Is different enough?

Without a doubt there is a conversation happening with marketing teams around the globe as I write this post trying to nail down differentiators. The more aggressive marketers might even be searching for “core differentiators” as if being different isn’t enough. Now we have to be different right down to our core.

Different is not good or bad. It’s not valuable or invaluable. Different is just, well, different. Who places a value on whether different is worth something extra, or worth something less?

Identifying your differences – or core differentiators – is a complete waste of time, money, and effort without first truly understanding your potential buyer. After all, who are you trying to appeal to with your differences?

Instead companies tend to begin on the inside rather than outside. Meaning, we tend to take the path of least resistance. Sitting in a conference room pontificating on why we’re different, and how much better we are than others does not get the job done. No. In fact, putting yourself in the market to truly listen to your buyers, and becoming vulnerable is what leads to innovation and disruption. Companies that do this well have no interest in being right….just in getting it right.

Does your buyer want different? What if all they want is better? Perhaps no one wants to relearn something entirely new. Perhaps all the buyer wants is for the “thing” they are currently using, to work better, or perform better. How do you know? Have you asked them? Have you asked enough of them to have a dependable sample size? Have you truly listened or did you embark on that research with a predisposition or set of biases? Were you tempted to skew the results to fit what you have in place?

In my book The Customer Mindset; Thinking Like Your Customer to Create Remarkable Results, I share an easy to implement process to map your buyers journey, starting with engaging your buyers and ultimately solving for the “so what?”. Yes, different can be better. The question is how much better, and does your prospective buyer care enough to pay for it?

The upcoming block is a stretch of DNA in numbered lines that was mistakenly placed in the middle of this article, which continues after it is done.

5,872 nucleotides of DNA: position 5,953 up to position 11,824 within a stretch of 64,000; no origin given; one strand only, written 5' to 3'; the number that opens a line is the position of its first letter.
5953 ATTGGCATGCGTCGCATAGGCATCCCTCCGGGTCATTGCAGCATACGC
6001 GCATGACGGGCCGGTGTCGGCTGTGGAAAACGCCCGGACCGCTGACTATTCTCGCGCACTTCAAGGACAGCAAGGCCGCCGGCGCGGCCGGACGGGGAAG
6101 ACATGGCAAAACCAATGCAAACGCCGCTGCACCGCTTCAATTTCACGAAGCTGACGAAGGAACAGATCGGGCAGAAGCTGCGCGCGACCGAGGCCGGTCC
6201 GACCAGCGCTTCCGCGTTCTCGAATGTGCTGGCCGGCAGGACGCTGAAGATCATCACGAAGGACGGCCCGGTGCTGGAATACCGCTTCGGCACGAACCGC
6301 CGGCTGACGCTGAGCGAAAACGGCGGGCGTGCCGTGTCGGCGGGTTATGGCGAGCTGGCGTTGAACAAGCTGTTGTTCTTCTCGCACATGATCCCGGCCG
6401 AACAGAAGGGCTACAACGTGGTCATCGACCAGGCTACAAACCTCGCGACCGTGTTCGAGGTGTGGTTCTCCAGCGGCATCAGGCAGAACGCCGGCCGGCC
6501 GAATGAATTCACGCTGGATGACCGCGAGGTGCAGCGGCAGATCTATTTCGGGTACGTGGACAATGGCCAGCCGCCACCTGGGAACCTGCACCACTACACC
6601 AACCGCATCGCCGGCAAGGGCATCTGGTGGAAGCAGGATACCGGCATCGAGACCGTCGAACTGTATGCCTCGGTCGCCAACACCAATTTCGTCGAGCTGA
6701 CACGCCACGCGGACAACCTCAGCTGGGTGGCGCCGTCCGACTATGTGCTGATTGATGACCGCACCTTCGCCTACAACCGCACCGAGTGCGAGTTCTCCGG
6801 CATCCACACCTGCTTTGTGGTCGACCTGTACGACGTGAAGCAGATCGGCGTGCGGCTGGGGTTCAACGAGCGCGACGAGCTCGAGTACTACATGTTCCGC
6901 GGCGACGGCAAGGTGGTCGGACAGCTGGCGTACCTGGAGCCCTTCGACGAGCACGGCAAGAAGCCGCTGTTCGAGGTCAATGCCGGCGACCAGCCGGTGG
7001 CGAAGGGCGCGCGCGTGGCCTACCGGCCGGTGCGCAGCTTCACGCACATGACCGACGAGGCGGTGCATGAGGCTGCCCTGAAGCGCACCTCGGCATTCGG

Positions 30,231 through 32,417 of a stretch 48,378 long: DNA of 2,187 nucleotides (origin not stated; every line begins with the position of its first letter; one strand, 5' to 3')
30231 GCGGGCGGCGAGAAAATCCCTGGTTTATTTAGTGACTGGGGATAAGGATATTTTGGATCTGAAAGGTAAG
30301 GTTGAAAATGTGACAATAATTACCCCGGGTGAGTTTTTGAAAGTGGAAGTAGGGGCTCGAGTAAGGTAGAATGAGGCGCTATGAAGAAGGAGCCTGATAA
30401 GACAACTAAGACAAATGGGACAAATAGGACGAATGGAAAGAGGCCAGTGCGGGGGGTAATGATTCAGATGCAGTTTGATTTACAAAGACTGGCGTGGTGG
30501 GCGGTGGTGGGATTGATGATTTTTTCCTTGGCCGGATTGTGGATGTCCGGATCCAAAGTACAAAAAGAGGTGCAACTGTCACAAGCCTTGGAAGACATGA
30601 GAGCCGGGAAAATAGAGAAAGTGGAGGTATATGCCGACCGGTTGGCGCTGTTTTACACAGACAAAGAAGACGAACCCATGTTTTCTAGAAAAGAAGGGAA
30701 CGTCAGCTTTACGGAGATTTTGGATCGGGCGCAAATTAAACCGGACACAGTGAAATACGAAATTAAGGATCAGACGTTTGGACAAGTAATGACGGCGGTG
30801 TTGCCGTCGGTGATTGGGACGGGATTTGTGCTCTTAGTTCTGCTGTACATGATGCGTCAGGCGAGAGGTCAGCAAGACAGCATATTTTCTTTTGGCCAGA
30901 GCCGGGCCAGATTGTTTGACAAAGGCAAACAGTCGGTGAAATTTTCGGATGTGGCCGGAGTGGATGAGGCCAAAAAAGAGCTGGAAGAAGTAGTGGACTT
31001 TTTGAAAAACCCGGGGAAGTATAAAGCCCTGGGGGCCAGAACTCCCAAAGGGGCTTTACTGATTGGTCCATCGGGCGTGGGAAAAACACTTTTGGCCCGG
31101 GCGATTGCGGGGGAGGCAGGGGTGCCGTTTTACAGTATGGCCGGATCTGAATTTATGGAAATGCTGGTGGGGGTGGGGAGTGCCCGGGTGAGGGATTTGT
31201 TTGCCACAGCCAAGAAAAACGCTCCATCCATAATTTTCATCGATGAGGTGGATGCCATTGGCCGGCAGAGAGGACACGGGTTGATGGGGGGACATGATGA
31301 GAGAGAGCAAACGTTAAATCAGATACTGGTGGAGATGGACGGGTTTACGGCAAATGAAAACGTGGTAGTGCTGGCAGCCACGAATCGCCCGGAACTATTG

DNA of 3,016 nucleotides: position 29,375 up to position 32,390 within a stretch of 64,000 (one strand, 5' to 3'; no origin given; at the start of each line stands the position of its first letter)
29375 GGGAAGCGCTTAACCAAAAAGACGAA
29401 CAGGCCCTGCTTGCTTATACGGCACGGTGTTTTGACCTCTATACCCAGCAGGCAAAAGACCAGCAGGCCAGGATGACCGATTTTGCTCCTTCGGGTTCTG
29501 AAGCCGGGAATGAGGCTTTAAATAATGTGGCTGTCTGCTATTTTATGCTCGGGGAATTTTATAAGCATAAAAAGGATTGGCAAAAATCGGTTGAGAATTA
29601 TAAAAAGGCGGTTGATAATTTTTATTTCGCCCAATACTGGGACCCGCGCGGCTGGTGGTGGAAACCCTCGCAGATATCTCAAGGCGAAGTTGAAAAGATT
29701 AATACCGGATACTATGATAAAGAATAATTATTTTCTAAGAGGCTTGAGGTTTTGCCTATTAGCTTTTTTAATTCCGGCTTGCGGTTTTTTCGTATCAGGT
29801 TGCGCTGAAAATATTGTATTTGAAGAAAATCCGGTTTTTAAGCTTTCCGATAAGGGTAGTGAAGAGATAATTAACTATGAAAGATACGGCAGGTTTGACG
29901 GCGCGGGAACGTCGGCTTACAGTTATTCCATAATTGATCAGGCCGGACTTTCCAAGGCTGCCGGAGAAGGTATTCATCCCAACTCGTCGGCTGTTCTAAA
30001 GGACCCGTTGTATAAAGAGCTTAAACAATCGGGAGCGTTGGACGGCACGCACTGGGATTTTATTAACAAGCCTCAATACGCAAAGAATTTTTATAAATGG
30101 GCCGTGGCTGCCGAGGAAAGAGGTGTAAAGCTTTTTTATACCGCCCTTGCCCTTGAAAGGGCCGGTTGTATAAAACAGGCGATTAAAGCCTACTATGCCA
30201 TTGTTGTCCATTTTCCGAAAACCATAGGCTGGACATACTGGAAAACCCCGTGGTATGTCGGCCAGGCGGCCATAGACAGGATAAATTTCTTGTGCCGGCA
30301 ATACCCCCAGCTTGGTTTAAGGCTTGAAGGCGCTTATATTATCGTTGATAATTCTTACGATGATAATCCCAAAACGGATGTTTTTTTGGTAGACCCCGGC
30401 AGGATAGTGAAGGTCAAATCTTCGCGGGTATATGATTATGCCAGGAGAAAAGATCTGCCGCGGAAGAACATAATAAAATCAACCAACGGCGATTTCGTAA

When you look at your core differentiators, don’t forget to ask yourself (and your team), “so what?”

Business – it’s all personal

Business exists to serve peoples needs. It doesn’t matter if you work for a B2B, or B2C company. Somewhere downstream in the process, is a consumer who is making a decision to buy a product or service you make, or contribute to making.

Business is very personal. Only people can care, a business cannot. A business may be a culmination of caring people but by itself, a business is nothing more than an idea. People bring ideas to life. People bring passion to their work and workplace. People bring thoughtfulness and caring for one another and a community. That all happens with people. A business can only serve as a conduit to deliver what the collection of these people express.

When I hear “it’s not personal, it’s just business”, I would say, it’s all personal. People give their most valuable asset they have to a business…their time. With that time they could invest it elsewhere to generate different returns. With their families, with other businesses, other ideas, other objectives. It is a trade-off. Yet once that trade-off is made, an individual is committing themselves – their person – to the business. This is how business gets done, and it becomes very personal.

Empathy is a key emotion to bridge the gap between business and personal. Why? Because time is the only thing that binds us all together. We all have a set amount of sand in our hourglass. When it’s gone it’s gone. Take some of your sand, and use it with others at work to demonstrate that you hear them, you understand their challenges, and you have ideas to share that can help them. By doing this you add value. And while no one can put more sand into anyone’s hourglass, we can all put a little value into each other’s lives…in, and outside, of business.

Talent and Innovation